VERA MIAO: It’s funny, I can’t say that I had a plan. That’s for sure. As you can probably imagine, looking at the highlights of my trajectory, there with no plan. Throughout everything that I’ve done, what’s always been consistent, since I was very, very, very small, was stories. I am a notorious bookworm. I was always the nerd with the thick glasses, who spent all of her time in the public library, and was the kid who walked down the street reading a book. Books, comics, TV shows and films were just a consistent through-line in my entire life. I had lots and lots of different things going on. I had a very early commitment to social justice work in the non-profit sector, and was very active, all through college, and started in that sector, before I even graduated. A few things happened. I’ve always had a left brain/right brain. I’ve always wanted to feel the creative side of things, and in social justice nonprofit work, I started to realize that storytelling is a way that humans make meaning and storytelling was a powerful defining force in how I think about the world.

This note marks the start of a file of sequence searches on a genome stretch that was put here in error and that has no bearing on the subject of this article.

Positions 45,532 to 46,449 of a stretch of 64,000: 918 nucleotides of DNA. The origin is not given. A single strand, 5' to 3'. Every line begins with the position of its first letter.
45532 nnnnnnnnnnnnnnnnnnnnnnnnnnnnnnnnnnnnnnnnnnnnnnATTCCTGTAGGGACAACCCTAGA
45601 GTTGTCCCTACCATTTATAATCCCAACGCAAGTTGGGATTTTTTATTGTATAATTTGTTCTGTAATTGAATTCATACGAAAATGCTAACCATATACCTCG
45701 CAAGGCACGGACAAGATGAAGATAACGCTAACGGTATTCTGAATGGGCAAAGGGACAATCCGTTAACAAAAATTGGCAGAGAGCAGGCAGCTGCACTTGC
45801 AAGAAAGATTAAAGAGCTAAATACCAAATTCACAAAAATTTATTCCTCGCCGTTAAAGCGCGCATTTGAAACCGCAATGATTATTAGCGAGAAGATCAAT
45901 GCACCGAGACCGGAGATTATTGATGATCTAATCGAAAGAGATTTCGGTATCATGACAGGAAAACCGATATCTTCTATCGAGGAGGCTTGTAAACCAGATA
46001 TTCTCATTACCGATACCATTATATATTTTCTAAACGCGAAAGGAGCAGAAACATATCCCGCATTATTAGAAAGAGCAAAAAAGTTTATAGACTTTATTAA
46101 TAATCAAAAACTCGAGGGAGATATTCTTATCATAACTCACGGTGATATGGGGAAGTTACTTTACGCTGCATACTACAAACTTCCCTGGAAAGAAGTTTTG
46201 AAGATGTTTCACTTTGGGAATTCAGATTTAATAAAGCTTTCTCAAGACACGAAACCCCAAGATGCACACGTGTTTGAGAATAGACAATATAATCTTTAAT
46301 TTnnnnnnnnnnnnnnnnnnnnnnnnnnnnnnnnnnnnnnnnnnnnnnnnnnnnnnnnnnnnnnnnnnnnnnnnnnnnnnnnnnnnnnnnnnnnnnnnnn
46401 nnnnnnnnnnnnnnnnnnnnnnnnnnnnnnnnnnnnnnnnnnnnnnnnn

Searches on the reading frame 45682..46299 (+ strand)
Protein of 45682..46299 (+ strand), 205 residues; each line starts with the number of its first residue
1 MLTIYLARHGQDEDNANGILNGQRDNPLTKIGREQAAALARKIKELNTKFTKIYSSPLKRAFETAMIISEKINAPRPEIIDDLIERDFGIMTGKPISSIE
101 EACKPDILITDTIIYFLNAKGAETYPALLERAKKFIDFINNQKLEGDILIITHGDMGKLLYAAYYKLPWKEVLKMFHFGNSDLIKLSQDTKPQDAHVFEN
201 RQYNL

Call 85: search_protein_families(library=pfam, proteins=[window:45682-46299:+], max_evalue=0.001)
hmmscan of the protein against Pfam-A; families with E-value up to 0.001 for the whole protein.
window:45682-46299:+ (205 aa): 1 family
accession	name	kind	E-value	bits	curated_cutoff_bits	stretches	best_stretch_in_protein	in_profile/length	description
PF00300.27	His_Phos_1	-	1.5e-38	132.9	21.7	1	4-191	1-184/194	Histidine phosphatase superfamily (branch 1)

The move into storytelling, as my career, would seem like a 180 from the outside, but internally for me, was an extension of this thing that I had my whole life, which is how what I do can contribute, even in the most insignificant way, to a larger purpose, hopefully. So, when clicked into that, I could, for myself, justify formerly exiting the non-profit sector, in a professional capacity, and committing myself to this path of storytelling. It’s true, my entry was acting. I consider that a little bit like my film school ‘cause I did not go to film school, and that entry was through story. I studied at the Atlantic Theater Company, which is David Mamet and William H. Macy’s company. Because it’s Mamet, story is god and the writer is god. That really shaped my understanding of dramatic story structure. They were also very clear about just making stuff – writing stuff, producing stuff, making your own things – and not waiting.